Friday, April 4, 2014

Report # 96 Walvis Bay, Namibia April 4, 2014 Friday Mostly sunny, but foggy am, 70 degrees

The pier in Walvis Bay, Namibia
The Amsterdam arrived to Walvis Bay, Namibia, around 7:30am, although if you happened to be awake to watch our entry into the harbor, we doubt the dock could have been seen. Something very familiar to us, dense fog, had obscured everything in sight. For us, and everyone we know, it is an eerie feeling sailing blindly. We were glad to be safely docked by 8am.

Foggy exit from ship
It was required of all guests and crew to attend yet another face-to-face passport check with the Namibian officials. The drill was the same as we did in Durban. We also were required to pack our passports with us today.

But first we went to breakfast around 7:45am. Hoping to go out to lunch early this afternoon, we kept our meal light. Even lighter was our coffee consumption. Our number to go see immigration was 12, and it sure was taking time for them to get to that number. While waiting for the drill, one of us finished typing last night's report, while the other took a long walk on the promenade deck.

Eventually, we were called around 10am, leaving the ship by 10:30am. Even though it was still foggy, we wore our shorts, a light weight jacket, and a long sleeve fleece. We knew that the fog would lift, and the sun would come out later We were did.

The gangway
There were complimentary shuttles running from the pier to downtown Walvis Bay that took about 10 minutes. When we got off the bus in town, there were a dozen taxi guys offering cheap tours. Since we have taken every tour here, we said no thanks. That was enough to get them to go to the next possible customer. The busiest store in town was the new Pick and Pay. We did not need anything, so we kept walking towards the lagoon area of the town. Armed with a map, we walked block after block, seeing no one outside at all. Except for the busy downtown, the streets were virtually empty of people. The homes seemed to be empty of people, probably because they were all at work elsewhere. Just like last year, it gave us a very isolated feeling of loneliness. The only traffic we saw were taxi drivers, who beeped their horns as they passed us in case we needed their services.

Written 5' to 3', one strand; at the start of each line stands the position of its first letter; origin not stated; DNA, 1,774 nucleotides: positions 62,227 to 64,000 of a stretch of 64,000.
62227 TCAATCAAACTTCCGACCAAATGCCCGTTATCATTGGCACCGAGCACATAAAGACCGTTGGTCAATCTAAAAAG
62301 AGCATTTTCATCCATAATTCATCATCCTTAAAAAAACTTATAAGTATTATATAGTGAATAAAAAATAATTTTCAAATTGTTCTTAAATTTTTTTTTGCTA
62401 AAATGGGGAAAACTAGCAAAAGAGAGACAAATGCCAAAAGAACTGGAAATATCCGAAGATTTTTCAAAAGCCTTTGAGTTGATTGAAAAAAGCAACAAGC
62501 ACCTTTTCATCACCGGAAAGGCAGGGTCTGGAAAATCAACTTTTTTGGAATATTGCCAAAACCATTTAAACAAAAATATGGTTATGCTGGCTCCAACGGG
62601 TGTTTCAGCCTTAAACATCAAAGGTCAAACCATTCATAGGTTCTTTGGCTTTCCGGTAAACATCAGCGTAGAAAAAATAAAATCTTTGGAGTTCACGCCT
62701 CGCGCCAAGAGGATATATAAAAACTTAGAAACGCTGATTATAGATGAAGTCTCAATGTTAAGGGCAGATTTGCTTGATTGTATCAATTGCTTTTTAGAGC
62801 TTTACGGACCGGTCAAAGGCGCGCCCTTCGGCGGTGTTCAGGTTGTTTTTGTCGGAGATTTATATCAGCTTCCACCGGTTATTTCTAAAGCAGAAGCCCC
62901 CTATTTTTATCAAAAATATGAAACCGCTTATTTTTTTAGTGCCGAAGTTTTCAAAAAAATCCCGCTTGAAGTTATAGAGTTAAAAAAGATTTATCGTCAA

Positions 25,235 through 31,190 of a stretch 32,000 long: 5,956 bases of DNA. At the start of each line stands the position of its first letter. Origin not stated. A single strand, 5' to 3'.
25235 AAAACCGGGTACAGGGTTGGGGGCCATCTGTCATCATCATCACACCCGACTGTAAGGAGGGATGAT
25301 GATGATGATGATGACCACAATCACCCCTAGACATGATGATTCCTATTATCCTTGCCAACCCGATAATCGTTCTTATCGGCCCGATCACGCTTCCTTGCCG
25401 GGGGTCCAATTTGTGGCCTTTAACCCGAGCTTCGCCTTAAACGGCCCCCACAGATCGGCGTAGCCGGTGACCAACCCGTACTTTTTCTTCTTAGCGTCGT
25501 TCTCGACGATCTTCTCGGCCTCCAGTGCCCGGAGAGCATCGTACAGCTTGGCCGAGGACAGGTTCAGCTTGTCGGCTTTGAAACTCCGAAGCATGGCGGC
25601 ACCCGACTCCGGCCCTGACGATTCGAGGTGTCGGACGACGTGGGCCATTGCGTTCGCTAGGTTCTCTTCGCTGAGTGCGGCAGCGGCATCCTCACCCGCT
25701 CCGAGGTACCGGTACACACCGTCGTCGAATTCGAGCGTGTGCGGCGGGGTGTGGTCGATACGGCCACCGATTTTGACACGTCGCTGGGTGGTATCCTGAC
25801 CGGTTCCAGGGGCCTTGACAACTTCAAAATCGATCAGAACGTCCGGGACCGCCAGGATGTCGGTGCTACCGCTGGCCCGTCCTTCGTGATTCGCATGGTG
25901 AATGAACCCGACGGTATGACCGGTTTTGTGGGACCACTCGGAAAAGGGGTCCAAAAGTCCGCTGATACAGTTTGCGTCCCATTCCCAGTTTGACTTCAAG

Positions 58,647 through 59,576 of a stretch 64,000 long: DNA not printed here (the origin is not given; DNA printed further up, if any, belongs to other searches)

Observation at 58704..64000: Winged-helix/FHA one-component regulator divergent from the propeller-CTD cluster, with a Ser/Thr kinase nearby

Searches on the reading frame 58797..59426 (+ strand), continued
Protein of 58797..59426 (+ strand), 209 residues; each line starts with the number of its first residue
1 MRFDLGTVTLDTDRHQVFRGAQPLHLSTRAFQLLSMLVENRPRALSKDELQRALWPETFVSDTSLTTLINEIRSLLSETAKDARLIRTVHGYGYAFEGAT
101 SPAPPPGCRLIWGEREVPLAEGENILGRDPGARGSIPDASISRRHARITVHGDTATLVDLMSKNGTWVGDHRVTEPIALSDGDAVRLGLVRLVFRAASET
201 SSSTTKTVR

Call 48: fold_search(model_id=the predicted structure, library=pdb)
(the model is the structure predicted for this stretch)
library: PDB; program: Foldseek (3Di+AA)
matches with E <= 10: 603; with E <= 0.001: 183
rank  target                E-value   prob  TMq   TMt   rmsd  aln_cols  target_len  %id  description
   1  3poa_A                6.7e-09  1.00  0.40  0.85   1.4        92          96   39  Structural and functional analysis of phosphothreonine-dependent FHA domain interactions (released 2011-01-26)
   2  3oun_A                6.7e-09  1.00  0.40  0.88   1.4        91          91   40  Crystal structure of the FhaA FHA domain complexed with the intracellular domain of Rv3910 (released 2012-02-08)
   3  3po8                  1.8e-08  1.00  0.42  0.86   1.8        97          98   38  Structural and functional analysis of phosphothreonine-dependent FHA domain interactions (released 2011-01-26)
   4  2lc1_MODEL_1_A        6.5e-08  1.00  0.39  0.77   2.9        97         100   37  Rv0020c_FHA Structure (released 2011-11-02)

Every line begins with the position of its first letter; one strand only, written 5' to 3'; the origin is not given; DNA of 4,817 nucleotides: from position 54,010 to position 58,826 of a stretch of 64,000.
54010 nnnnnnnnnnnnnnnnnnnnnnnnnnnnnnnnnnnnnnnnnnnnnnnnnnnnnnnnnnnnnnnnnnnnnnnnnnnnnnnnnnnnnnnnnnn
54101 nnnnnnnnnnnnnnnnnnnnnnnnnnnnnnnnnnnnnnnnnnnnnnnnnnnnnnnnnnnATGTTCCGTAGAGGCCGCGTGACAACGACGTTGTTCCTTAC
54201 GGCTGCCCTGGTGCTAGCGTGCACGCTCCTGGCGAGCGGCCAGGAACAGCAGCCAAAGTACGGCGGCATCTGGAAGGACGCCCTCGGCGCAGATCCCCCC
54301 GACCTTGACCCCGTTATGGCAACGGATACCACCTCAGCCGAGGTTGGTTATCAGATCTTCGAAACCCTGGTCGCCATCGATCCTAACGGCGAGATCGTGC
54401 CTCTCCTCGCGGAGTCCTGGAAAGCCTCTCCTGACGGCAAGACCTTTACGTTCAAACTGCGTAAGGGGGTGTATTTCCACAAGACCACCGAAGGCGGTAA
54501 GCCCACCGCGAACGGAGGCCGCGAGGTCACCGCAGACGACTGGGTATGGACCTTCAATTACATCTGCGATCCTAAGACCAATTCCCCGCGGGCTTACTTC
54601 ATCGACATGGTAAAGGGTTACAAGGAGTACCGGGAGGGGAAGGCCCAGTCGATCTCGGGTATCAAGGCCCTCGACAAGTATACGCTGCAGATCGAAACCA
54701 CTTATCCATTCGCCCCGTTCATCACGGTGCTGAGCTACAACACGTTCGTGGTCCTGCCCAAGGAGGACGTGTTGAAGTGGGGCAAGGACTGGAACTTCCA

A local church
Seaside restaurant

Modern and airy home

A thatched-roof house
A monument in Walvis Bay

Viewing the ship through the fog from town

Someone's house decorations

Another church

An apartment building

Nice hibiscus

Local seagull
Craft market near the yacht club

Small vessels in the harbor

One boat we saw

Another cafe or bar

The Yacht Club

Seaside home

Many vendors had appeared since this morning
At the lagoon, which is an extension of the shoreline, we spotted hundreds of greater flamingos, pelicans, comorants, and numerous waders and sea birds. 

Many flamingos

Greater flamingos

Gulls in flight over lagoon

Water bird

Double flamingos

A ruddy turnstone

Turnstone and shorebird

A wader
A trio of flamingo

Not sure, but not a seabird
Greater flamingo

Pretty in flight

Eating plankton

A turnstone

A wader

All alone

Tide was out
Hunting in the shallow waters offshore, was a group of four seals. Fish about one foot long were jumping out of the water everywhere we looked. So we figured the seals were chasing them. When the seals surfaced, they displayed a behavior of fin lifting, where they look like a small sailboat. We understand it is an attempt to warm up in the sun. We found it peculiar that so few people were on this stretch of civilized beachfront. The only folks we saw out and about were from the ship like us. Perhaps that was a good thing, because the further down the Esplanade we walked, we ran into a massive amount of flamingos, who were stirring the water with their feet so they could scoop up the plankton. There must have been a whole lot of feed in the pooled surf, because they ate continuously. As long as we approached them slowly, they stayed still, and we got within 20 feet of them.

Many flamingos

Black and dark pink wings

Very colorful adult


Eating in the shallows

They work the water with their feet


More crowded

Follow the food

These are younger birds

Stream-lined for flight


Little wader

Viewing carefully

If you stand still, they will come

Must be a lot of food
Thining out

Comorants warming in the sun

Turnstone eating something
Fish in the lagoon

They were at least one foot long

Not sure what they were

Tide coming back

Leaving the lagoon

More flamingos
Pelicans in flight
We figured we had walked several miles at this point, and needed to begin heading back. Our destination was The Raft, a restaurant built over the water on stilts. 

The Raft, a restaurant
They are not fancy, but they serve an excellent margherita pizza cooked in a wood-fired oven, no less. Perfect. We wandered into the restaurant side, instead of the bar side. We did not realize until we read the menu, that they will not serve burgers or pizza in that side. Not a problem, we got up and moved to the bar and cafe area, where we were sipping Hansa beers in minutes. We were really happy campers when the pizza arrived. Excellent. And when we asked for the bill, we were pleased to find that all of our meal was under $10. US, and that included the tip. Sure can't beat that.

Here is where we ate lunch

The walkway to the Raft

Hansa Draft
Like the sign
Better yet, the beers

The Bar in the Raft

Margherita pizza